The ICF is a not‐for‐profit corporation established specifically to preserve the 319 kilometre rail/trail corridor between Victoria and Courtenay, Duncan to Lake Cowichan and Parksville to Port Alberni. The corridor includes both rail and trail initiatives. Formed in 2003, the ICF is a registered charity, run by a board of 12 directors, representing 11 First Nations, five regional districts and two directors‐at‐large comprised of stakeholder communities along the corridor.

Passenger rail service on Vancouver Island was discontinued in 2011 due to unsafe track conditions. The ICF, mostly through Graham Bruce, has consistently said it could get passenger rail service running again from Victoria to Courtenay with about $21 million from its partners, including the RDN. Some politicians and RDN board members, including those from Parksville, Qualicum Beach and surrounding areas have disputed that claim.

Just Posted

Oak Bay man designer behind Canucks’ retro jersey

Jeremie White was 20 years old when he told Canucks assistant GM Brian Burke he had a design

BC Farmers’ Market Trail a one-stop virtual guide to the goods

New website assembles, profiles 145+ farmers’ markets throughout B.C.

Westshore Rebels game postponed due to poor air quality conditions

Games expected to continue the following week

Saanich police investigating sexual assault in broad daylight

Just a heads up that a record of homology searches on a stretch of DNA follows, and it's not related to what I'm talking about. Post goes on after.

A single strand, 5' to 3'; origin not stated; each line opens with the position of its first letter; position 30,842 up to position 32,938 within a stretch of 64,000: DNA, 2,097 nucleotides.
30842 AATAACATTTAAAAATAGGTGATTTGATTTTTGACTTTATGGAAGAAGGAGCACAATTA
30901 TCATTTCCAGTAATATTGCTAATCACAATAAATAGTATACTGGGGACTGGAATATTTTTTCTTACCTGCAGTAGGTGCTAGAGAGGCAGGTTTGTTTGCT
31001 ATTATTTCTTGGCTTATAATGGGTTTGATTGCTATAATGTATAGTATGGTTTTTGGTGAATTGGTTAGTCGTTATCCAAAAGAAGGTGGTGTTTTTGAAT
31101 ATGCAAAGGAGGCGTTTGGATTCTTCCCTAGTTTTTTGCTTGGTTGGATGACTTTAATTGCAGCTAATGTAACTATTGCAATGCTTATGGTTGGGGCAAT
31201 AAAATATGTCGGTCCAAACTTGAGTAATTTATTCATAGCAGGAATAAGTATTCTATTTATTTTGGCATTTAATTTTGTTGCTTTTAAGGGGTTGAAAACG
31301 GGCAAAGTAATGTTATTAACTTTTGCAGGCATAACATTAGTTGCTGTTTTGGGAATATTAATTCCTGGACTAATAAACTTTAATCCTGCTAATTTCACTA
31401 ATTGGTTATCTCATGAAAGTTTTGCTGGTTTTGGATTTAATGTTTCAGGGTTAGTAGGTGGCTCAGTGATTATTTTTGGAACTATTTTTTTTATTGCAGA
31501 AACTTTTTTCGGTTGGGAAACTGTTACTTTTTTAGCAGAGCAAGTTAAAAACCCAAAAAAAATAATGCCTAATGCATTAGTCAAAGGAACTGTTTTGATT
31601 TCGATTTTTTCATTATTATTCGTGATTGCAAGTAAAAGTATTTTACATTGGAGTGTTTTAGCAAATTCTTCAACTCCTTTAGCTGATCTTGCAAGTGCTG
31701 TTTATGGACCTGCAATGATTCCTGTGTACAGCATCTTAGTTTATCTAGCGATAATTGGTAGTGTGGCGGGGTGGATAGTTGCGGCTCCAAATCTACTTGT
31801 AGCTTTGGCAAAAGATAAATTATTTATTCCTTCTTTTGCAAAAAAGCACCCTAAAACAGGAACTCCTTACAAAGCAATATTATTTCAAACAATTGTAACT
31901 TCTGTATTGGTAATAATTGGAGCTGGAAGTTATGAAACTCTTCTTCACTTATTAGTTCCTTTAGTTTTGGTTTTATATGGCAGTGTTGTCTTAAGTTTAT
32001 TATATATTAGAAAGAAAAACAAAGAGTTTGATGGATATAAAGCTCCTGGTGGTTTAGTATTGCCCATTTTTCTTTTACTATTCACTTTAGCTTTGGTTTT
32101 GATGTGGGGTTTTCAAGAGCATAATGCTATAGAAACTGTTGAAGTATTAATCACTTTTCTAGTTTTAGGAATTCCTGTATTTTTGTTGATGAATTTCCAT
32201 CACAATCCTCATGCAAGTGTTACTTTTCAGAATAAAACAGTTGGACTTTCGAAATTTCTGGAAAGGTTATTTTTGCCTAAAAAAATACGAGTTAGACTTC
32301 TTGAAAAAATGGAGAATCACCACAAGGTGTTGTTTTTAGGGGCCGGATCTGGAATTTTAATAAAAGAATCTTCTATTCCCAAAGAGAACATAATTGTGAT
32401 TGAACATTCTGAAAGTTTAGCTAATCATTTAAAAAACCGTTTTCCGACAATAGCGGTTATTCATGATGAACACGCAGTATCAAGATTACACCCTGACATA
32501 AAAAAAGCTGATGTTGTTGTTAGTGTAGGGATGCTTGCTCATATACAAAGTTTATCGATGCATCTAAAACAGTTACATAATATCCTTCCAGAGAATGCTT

Social media lit up with accusations incident took place at Regina Park tent city

Swimmer halts journey across Strait of Juan de Fuca after hypothermia sets in

Susan Simmons swam for eight-and-a-half hours in 9 C choppy waters

Five things to do in Greater Victoria this weekend

Puppy yoga, horses, cars, water guns and more make up this weekend’s list of events to see

Canadians fear for relatives trapped amid flooding in Indian state of Kerala

More than 800,000people have been displaced by floods and landslides

IndyCar driver Wickens flown to hospital after scary crash

IndyCar said Wickens was awake and alert as he was taken to a hospital

Ex-BCTF president ‘undeterred’ after early release from pipeline protest jail term

Susan Lambert and Order of Canada recipient Jean Swanson released early

Fast food chains look to capitalize on vegetarian, vegan trend with new items

Seven per cent of Canadians consider themselves vegetarians and 2.3 per cent identify as vegans

‘Hard on water:’ Smoke not the only long-range effect of wildfires

The project began more than 10 years ago after southern Alberta’s 2003 Lost Creek fire

B.C. VIEWS: Genuine aboriginal rights are misused and discredited

Camp Cloud one of long line of protests falsely asserting title

Most Read